As an entrepreneur, I see the world a bit differently. Since I have never had a full-time job or received much training at my part-time work, I have always gone with my gut on how certain tasks should be approached.
While experience has its benefits, in my experience, inexperience can lead to innovation and out-of-the-box thinking. That is how I approached my idea for Valuation App, a mobile app for financial analysis. I did not have the money or the marketing resources to get an app built and promoted, so I used crowdfunding as a means to finance it. Using just a deck, I raised money from 57 people to crowdfund the app’s expenses. I requested $11 from each person and raised close to $4,000. It worked — the app is now available on Android and iOS, and even led to my next venture.
I did not know how things traditionally worked, but that only contributed to my spirit of adventure and willingness to tackle situations according to my own inherent logic. I never thought: “but this is not how it is done.” Instead, I approached every problem with a fresh perspective that allowed me to accomplish exactly what I set out to do. I was able to cultivate this mindset by doing the following:
-Not being too stuck on how the world traditionally functions.
-Approaching situations the way a child would — without pre-conceived notions.
-Considering all possibilities and discounting nothing.
Even better, this approach helped me earn credibility, as someone who could hustle, stay persistent and be innovative.
Inexperienced Entrepreneurs Can Find Success Their Own Way
My story is not the only one of its kind. There are countless examples of entrepreneurs who jumped into business without an MBA or years of experience. There are the big names, like Mark Zuckerberg, who founded Facebook before he dropped out of college, and Michael Dell, who started a computer empire from his garage with little experience of how a computer company was supposed to work.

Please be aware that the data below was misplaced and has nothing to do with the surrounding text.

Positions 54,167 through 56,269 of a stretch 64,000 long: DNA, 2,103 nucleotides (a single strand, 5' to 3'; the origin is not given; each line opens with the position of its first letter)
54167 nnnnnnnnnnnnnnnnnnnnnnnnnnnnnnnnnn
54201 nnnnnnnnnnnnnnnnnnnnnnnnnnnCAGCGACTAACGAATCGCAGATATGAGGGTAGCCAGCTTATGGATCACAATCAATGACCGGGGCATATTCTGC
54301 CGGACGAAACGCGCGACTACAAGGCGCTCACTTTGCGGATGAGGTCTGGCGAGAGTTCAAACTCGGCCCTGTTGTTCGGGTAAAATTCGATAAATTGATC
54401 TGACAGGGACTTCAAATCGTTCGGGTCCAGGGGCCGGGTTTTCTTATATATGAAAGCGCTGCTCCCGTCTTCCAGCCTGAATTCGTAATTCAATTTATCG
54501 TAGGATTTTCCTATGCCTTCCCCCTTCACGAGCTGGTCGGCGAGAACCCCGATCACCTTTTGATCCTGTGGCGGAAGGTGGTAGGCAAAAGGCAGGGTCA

The rate of young people without traditional work experience transforming the world of business has accelerated. Those with great ideas, impressive drive and a sense of what the marketplace needs can pursue their ambitions freely in their own way. Another example is Jack Erwin, a men’s footwear company founded by Ariel Nelson and Lane Gerson. Neither of them had experience with shoes before starting up; they simply believed there were too many over-styled and overpriced shoes. The company now generates millions in revenue, simply because the founders believed they had something new to offer the market and ran with it.
With a little planning, you can do the same. If you lack experience, here are some preliminary steps that I found helpful:
1. Create a plan. This template by Guy Kawasaki can help you ask yourself the right questions. Start by filling out whatever slides you can. (Most importantly, recognize the problem and your proposed solution).
2. Build a team. Use the plan you created to meet like-minded individuals who may want to join and help build your business. It always helps to have a co-founder so you are not overwhelmed with responsibilities early on. Make sure to pick a co-founder who has skills that you lack, so the 2 of you make a good team.
3. Build a prototype. The first step toward execution is building a prototype of your product. It helps bring the vision to life, helps get the creative juices flowing on how the design can be improved and, most importantly, helps keep the team motivated.
4. Embrace nontraditional means of raising capital. Use the prototype to raise seed capital in order to move forward with aggressive execution. Crowdfunding can serve as a great means of financing, allowing people to view your campaign and support it by making a low minimum in exchange for equity or rewards.
Ultimately, just because you lack experience does not mean you should not take advantage of a great idea or investment. Entrepreneurship is about taking calculated risks.
The Young Entrepreneur Council (YEC) is an invite-only organization comprised of the world’s most promising young entrepreneurs. In partnership with Citi, YEC recently launched BusinessCollective, a free virtual mentorship program that helps millions of entrepreneurs start and grow businesses.
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